Brian Wilson – “That Lucky Old Sun” (2008)

November 14, 2008 at 1:16 am (Reviews & Articles, The Beach Boys)

Michael Roffman’s review of Brian Wilson’s excellent new album That Lucky Old Sun. This was written Aug. 26, 2008 for the Consequence of Sound website (link below)…


It’s good to see Brian Wilson happy again. The ol’ ironic joke that music’s most miserable songwriter made some of the happiest tunes of all time got old. Maybe now that the decade spanning burden (e.g. 2004’s Smile) is long behind him, he can return to the soft nougat of life that bore tunes “Surfer Girl” or “I Get Around.” Even if he’s still a bit dusty on stage, Wilson is in top form, at least in comparison to the last twenty or so years. If his latest record, That Lucky Old Sun, is any indication, the best has yet to come, and the past is to be realized. Pretty optimistic from someone who last sang, “The music all is lost for now.”
Taking a glance at the album’s cheeky cover artwork, which is emblazoned with gushing oranges (the fruit, mind you) and syrupy sixties art (very reminiscent of 1967’s Wild Honey), one would be right in assuming that this record is just as it presents itself: sunny and rich. Even the song’s titles hint at this newfound optimism, for instance: “Good Kind of Love”, “Live Let Live”, and even “Forever She’ll Be My Surfer Girl.” Just the idea that Wilson has reemerged is intriguing enough for a first listen, let alone a blind buy. Altogether, the packaging, style, and titling is pitch perfect, which should come as no surprise really, especially since 2004’s Smile won all kinds of awards for its design.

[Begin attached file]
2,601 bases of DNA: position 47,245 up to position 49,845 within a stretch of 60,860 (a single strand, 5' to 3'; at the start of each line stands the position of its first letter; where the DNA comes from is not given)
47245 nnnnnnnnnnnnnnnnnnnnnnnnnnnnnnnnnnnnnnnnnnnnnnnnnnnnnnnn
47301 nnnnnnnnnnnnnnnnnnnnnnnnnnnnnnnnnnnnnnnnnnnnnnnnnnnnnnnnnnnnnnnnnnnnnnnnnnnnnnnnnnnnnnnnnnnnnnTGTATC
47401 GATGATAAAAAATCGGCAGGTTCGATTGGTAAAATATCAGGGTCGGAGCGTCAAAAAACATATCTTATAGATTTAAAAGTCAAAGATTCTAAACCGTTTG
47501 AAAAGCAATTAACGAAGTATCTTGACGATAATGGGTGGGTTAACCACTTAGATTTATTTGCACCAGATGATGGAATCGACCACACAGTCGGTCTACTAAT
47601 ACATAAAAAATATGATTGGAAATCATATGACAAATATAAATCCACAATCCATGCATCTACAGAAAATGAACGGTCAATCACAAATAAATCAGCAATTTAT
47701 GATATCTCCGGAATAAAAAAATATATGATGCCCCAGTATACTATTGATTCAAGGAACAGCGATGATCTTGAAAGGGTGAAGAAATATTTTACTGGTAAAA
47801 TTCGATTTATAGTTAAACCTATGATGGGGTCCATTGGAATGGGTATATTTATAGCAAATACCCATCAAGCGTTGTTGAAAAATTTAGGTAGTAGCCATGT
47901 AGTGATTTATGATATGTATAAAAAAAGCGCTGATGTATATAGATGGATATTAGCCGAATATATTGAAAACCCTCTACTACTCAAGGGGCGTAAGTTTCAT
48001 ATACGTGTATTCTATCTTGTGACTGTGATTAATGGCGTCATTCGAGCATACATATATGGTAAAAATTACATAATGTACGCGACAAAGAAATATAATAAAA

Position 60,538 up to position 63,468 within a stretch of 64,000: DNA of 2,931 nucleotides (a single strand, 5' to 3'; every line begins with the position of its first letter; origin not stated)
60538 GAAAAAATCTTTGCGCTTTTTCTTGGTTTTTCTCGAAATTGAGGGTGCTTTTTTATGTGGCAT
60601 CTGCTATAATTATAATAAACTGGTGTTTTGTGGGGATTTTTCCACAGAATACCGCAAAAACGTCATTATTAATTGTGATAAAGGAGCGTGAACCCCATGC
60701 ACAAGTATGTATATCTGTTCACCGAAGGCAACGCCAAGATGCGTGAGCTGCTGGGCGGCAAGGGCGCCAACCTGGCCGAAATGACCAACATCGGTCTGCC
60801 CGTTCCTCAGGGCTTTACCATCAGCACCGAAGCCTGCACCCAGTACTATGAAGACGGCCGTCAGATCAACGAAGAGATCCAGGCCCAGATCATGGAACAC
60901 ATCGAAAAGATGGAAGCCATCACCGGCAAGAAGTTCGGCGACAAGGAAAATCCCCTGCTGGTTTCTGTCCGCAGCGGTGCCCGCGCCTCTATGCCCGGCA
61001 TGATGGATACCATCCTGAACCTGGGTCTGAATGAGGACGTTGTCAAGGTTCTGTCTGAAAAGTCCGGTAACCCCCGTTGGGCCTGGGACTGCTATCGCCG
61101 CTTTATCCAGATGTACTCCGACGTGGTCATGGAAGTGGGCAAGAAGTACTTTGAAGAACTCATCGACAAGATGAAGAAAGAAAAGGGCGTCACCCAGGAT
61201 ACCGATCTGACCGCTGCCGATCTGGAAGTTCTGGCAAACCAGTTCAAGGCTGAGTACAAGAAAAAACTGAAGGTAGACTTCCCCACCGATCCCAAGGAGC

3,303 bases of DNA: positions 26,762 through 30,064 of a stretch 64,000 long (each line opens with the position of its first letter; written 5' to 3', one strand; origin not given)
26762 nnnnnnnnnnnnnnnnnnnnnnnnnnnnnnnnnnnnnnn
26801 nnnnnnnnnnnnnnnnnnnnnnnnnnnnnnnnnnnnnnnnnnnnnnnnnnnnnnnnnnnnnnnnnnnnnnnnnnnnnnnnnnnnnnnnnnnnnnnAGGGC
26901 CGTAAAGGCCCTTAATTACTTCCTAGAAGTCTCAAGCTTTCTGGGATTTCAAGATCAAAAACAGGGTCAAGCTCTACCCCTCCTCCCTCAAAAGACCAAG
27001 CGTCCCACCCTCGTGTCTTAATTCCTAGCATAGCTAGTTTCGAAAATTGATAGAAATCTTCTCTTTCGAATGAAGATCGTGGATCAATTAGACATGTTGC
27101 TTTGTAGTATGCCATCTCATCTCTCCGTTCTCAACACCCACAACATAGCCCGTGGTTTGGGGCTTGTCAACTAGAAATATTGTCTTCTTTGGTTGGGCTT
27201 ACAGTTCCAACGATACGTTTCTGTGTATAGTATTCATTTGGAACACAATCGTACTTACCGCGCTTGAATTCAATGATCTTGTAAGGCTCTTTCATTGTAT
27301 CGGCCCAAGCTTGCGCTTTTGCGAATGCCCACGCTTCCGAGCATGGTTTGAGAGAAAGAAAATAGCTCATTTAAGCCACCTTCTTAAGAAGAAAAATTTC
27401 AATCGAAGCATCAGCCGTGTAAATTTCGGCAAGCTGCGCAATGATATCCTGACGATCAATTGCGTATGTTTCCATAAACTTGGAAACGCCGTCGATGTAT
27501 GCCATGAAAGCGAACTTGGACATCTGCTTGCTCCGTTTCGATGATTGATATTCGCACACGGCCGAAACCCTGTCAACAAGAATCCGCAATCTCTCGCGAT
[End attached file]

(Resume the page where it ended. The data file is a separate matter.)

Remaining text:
Borrowing from Louis Armstrong’s 1940’s hit, the title track opens the album with signature harmonies and illustrious orchestration that is both key to Wilson and his former surfer bandmates. He slowly whines, “Show me that river, take me across/Wash all my troubles away,” before segueing right into the poppy twirl that’s “Morning Beat.” Something to consider by this track is that both the instrumentation and vocalization are enriched with delicately placed layers, a timely contribution from Wilson’s “mathematical” mind. It shouldn’t be an odd assumption either that he’s lyrically aware, throwing out tongue in cheek poetry that paints vivid pictures of Southern California, such as “Another dodger blue sky is crowning L.A./The city of angels is blessed everyday.” We’re no longer talking about something as subjective as Wilson’s demeanor; instead, it’s more accessible in the sense that the listener is taking a vague vacation that’s both endearing and timeless.
Don’t take the vacation metaphor too metaphorically, either. Wilson happens to narrate different states of his mind, all tying to California specifics, sounding more like an amused tour guide than a star crossed lover. Don’t be too worried, folks. It swings more than it stalls, and he doesn’t sound too overindulgent, which tends to emanate from spoken word narratives. In fact, most of the narratives flesh right into each song. When “Good Kind of Love” begins, it’s a natural transition. Wilson sounds benevolent here, with joyful chants (”They have the right kind of thing, right kind of thing”) and youthful excitement (”A little bit of loving and a kissing and a hugging”). This is the type of sound that brought his former band out of California and into the ears of everyone, from farmgirls in the Midwest to four British dudes in suits.